Introducing Your Dog & Cat To The New Baby In Your Life

Ron Hines DVM PhD

There was a time when kids came first, and then you got your pets. But times change, and with people marrying later, furry creatures tend to arrive before the babies do. Many of my clients are concerned about how to introduce their blended pets to a new baby when it comes along. It is amazing how intuitive dogs and cats are when it comes to accepting a new baby in the household. You love the child and your pet senses that and will usually cherish the new arrival too. There are, however, a few instances where special care must be taken. Here are some of them:

Introducing Your Dog

Three types of dogs need very special attention in those situations:

 Dogs that have already told you that they do not like children. Those are often nervous, fearful dogs with little self-confidence.

A second personality type is the dog that is aggressive toward all strangers that approach or come into your home. Those dogs are assertive and are often owned by owners who let their dogs make all of their own decisions.

The third type of dog is the one that pounces on small furry creatures and chases cats and squirrels. These are predatory personalities – echos back to their wild ancestors.

If your dog fits into one of those three groups, it is a good precaution to keep it on a leash and muzzled when it is near your baby until you know for sure that it will not harm the child. You can never go wrong taking that precaution with any dog of any personality type. If you are fortunate, your dog or cat does not fit into any of those three categories. But pets, like people, can be unpredictable in new situations and caution is always the best approach. Here are some suggestions for introducing your average dog to your new child:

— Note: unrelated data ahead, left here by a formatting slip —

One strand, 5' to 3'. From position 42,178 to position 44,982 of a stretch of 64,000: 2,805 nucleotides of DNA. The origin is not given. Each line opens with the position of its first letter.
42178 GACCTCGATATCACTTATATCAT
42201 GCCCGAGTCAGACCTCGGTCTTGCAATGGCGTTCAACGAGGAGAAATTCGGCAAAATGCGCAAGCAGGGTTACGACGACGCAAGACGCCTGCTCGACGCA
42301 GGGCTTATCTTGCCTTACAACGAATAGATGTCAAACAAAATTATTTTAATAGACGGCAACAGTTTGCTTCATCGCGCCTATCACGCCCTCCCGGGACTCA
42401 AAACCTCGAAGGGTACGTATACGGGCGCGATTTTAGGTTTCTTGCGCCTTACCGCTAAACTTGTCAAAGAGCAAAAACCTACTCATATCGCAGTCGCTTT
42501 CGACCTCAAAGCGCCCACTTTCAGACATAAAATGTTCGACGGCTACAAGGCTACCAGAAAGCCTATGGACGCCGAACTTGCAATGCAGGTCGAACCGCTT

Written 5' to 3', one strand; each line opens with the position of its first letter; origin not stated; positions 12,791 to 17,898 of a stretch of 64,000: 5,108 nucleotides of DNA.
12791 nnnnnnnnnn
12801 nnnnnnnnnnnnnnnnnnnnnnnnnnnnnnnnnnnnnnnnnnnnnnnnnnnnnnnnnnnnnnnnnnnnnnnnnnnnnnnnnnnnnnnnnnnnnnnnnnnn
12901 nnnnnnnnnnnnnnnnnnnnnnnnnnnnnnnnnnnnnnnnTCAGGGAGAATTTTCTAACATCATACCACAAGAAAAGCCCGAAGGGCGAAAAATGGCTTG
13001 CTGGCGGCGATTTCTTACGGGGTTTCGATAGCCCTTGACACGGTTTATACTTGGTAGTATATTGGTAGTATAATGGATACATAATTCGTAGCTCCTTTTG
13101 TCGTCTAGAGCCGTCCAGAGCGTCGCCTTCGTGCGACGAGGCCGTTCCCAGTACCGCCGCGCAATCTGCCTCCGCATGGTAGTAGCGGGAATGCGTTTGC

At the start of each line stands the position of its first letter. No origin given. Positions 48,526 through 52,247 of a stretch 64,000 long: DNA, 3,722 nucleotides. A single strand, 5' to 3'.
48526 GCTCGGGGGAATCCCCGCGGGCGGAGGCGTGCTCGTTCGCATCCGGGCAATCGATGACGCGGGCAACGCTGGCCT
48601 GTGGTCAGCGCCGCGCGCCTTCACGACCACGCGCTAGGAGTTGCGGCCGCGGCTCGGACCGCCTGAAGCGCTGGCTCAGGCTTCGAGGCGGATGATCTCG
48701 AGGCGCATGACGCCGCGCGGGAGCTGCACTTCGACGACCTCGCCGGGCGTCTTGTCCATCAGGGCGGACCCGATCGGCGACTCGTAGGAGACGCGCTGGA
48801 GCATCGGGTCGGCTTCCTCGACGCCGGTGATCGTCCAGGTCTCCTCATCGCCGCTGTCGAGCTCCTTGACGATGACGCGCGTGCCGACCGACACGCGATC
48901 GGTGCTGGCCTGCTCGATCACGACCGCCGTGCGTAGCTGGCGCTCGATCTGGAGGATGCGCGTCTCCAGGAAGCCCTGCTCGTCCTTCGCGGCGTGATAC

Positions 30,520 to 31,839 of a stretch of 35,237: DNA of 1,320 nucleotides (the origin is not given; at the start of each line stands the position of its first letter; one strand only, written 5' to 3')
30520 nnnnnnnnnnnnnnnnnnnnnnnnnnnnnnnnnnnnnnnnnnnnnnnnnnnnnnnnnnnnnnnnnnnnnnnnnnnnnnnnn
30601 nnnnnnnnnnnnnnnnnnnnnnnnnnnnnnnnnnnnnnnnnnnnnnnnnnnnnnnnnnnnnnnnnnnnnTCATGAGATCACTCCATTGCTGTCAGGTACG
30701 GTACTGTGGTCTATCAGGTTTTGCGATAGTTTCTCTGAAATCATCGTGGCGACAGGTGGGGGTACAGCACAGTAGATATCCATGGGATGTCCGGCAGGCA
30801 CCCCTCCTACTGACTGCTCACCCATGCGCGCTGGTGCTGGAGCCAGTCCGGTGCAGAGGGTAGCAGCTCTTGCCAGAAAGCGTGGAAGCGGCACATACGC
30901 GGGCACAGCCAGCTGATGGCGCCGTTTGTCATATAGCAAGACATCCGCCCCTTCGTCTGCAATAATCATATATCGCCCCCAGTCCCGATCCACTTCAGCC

If you want your dog to be under control when it is with your new baby, you need for it to be under your control at all times. That means starting long before your baby comes by teaching your dog to obey your wishes. Enroll your dog in a canine training camp or school. Teach your dog to sit, roll over, heel and lay down on command. This lets the dog know that you are responsible for decision-making – not it. One of the most powerful commands is to train your dog not to eat a treat until you give it the OK. That is an extremely difficult task for a dog. By the time it masters it, it will leave you thoroughly in charge of all the important matters between you and it. Another strong command is to sit patiently even when activity is occurring in the room. Begin by standing at your dog’s side and eventually get to a point where you can leave the room and the dog will continue to sit. Whenever you train your dog to perform these commands, use positive reinforcement such as a pat on the head, a kind word or a treat. Never punishment. Practice the stay command in a room you have set aside for the baby. Some authorities suggest you put a doll in the crib and fuss over it, as if it were the baby. You can do that; but I think dogs are intelligent enough to know the difference. Letting your dog become accustomed to the smell of warm formula is probably a good idea too.